Pradaxa Lawsuit in North Carolina
Before Pradaxa came on the market, Warfarin (brand name Coumadin) was prescribed in the treatment or prevention of venous thrombosis, blood clots, and pulmonary embolism. But it also can create a different deadly condition: excessive bleeding. It doesn’t take much to push a patient into dangerously high prothrombin ratio (INR) levels, and so healthy patients need to have blood tests weekly or at least monthly, and hospitalized patients need to be monitored every few hours. Warfarin is thus both a wonder drug which has saved the lives of many persons diagnosed with pulmonary embolism and a double-edged sword, because it causes major bleeding episodes in 3-5% of people taking it. Scientists have been trying to find safer replacements for the whole fifty years that its been used.
Pradaxa (dabigatran etexilate), manufactured by Boehringer Ingelheim Pharmaceuticals, was supposed to be one of those replacements. In September 2009, the initial results of the Randomized Evaluation of Long-Term Anticoagulation Therapy (RE-LY) study sponsored by the company were released, with the study’s authors — the bulk of whom received ”consulting fees, lecture fees, and grant support from Boehringer Ingelheim” finding:
We compared two doses of dabigatran with warfarin in patients who had atrial fibrillation and who were at risk for stroke. As compared with warfarin, the 110-mg dose of dabigatran was associated with similar rates of stroke and systemic embolism and lower rates of major hemorrhage; the 150-mg dose of dabigatran was associated with lower rates of stroke and systemic embolism but with a similar rate of major hemorrhage.
Note the use of the word “similar” in the study’s conclusion. It’s not a scientific term, it’s a term of art. In fact, when the RE-LY study came out, there was already concern among the FDA advisory panel members that the drug didn’t really offer an improvement over warfarin in preventing stroke in patients with atrial fibrillation, but rather offered just a different balance of the risk of bleeding versus the risk of stroke. In other words, a 110-mg dose was substantially less effective than warfarin in reducing strokes, while the 150-mg reduced strokes but had the same bleeding rates as warfarin.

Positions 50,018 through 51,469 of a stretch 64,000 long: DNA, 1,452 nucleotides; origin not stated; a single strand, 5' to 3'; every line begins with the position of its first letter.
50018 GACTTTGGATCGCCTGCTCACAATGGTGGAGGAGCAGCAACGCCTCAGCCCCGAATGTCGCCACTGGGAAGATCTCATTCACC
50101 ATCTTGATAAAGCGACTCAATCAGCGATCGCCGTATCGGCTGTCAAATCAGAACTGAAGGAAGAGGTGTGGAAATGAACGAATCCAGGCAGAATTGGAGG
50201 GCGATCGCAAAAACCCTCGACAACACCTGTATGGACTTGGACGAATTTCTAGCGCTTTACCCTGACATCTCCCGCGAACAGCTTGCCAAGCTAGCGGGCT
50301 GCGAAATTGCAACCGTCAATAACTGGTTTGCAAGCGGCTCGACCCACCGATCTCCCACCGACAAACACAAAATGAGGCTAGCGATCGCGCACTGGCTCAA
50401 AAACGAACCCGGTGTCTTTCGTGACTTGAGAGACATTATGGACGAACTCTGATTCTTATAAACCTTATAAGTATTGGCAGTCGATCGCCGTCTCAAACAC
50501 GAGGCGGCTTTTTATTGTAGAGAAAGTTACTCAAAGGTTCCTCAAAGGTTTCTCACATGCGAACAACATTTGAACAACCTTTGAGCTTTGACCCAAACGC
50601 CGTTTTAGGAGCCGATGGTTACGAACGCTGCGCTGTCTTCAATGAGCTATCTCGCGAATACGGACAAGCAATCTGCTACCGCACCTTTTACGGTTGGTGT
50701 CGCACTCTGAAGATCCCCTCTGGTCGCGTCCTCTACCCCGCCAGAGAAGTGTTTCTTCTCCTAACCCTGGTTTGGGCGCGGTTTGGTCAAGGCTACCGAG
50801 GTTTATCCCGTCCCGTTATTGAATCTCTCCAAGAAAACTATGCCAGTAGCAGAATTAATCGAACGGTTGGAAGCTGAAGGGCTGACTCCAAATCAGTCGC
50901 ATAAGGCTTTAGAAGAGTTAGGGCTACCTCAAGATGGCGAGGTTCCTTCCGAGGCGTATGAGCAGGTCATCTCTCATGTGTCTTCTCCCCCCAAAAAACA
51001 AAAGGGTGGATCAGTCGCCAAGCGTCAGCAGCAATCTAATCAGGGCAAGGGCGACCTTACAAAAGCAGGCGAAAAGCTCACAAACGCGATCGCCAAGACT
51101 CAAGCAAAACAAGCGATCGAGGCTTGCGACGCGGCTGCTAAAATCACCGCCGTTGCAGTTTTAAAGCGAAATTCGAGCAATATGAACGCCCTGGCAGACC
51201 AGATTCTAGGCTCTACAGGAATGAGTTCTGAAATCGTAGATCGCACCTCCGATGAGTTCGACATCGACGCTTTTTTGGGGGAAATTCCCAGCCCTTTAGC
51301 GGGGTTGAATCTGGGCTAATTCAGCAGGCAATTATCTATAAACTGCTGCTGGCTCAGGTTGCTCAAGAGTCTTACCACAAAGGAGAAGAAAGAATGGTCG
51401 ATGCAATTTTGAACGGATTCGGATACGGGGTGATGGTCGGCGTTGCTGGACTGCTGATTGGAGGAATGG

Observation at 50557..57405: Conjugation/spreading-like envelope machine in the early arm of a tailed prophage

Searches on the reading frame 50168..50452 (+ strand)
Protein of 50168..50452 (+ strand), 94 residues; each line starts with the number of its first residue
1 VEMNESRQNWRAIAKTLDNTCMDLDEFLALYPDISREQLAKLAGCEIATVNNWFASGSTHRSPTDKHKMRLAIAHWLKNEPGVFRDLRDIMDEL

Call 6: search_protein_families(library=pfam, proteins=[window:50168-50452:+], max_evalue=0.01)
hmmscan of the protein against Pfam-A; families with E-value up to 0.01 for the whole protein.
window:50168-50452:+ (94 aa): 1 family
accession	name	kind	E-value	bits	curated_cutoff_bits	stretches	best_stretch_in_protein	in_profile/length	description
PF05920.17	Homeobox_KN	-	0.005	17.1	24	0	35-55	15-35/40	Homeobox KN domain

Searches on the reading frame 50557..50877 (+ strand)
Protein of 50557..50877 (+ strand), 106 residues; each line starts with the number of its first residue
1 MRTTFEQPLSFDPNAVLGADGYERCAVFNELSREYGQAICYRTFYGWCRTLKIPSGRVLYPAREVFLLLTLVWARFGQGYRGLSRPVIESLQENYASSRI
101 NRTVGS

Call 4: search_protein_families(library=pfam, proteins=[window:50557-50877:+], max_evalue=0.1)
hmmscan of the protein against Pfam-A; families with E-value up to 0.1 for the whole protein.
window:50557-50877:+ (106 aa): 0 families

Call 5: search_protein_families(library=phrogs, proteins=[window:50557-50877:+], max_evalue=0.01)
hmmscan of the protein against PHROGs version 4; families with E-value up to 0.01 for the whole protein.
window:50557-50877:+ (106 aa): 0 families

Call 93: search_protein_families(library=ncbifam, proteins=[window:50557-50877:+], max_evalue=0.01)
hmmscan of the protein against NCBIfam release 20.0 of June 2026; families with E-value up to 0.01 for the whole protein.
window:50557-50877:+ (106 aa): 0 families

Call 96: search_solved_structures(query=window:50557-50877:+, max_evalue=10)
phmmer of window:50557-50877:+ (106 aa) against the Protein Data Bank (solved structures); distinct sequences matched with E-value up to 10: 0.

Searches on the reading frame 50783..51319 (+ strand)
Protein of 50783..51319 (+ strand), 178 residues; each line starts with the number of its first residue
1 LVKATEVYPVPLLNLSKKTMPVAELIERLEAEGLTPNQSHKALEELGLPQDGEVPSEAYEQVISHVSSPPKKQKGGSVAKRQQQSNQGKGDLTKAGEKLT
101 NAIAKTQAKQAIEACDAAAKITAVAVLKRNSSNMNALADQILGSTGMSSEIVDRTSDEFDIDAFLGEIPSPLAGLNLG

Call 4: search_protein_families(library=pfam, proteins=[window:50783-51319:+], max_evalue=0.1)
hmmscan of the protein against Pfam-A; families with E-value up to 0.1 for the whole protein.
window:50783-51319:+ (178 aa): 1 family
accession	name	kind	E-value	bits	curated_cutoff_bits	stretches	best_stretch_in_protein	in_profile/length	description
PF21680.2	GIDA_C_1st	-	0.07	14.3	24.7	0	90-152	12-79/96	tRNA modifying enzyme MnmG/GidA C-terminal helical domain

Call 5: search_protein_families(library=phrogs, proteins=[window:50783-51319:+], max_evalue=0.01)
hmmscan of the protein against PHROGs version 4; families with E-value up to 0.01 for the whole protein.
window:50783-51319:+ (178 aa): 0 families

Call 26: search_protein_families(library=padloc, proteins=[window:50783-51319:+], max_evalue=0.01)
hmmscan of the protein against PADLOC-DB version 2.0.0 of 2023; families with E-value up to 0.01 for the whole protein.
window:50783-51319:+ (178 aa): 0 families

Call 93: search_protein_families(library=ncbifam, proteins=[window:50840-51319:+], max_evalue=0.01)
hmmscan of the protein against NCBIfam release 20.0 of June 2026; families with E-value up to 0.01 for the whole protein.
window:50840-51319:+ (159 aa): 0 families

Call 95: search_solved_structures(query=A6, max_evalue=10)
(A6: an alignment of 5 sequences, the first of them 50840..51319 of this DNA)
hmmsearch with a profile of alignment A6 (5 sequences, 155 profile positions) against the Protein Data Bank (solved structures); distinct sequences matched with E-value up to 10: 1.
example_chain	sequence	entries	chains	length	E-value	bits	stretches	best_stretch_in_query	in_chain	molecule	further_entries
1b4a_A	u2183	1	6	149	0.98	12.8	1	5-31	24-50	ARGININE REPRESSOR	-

On the surface, that makes it sound like Pradaxa is an improvement over warfarin, but it’s not the whole story. If a patient has overdosed on warfarin and starts to bleed, the effects can be quickly reversed with a dose of Vitamin K. If a patient overdoses on Pradaxa and starts bleeding, there’s nothing anyone can do but wait for their kidneys to process the Pradaxa and excrete it in the urine a process that takes hours at best, potentially longer if Pradaxa has slowed kidney function, as many people expect it can.
Based on the RE-LY conclusions, in October 2010 the FDA approved Pradaxa “for the prevention of stroke and blood clots in patients with abnormal heart rhythm (atrial fibrillation).” The FDA-approved warning label, however, only mentioned Pradaxa can cause serious and, sometimes, fatal bleeding, without mentioning the key part: that a Pradaxa overdose, unlike warfarin, can’t be reversed. In the tiny print buried deep in the “full prescribing information,” it mentions that dialysis can be attempted, but admits “data supporting this approach are limited.” If a patient slips into excessive Pradaxa levels — which is a real risk, given that Pradaxa affects kidney function and given that Pradaxa’s primary marketing “hook” to doctors and patients was the claim that INR levels don’t need to be checked as frequently — then there’s no treatment.
It’s even worse given how Pradaxa’s label also admits, again in tiny print buried in the prescribing information, that “risk factors for bleeding include the use of other drugs that increase the risk of bleeding (e.g., anti-platelet agents, heparin, fibrinolytic therapy, and chronic use of NSAIDs),” which a large number of the target patients are taking.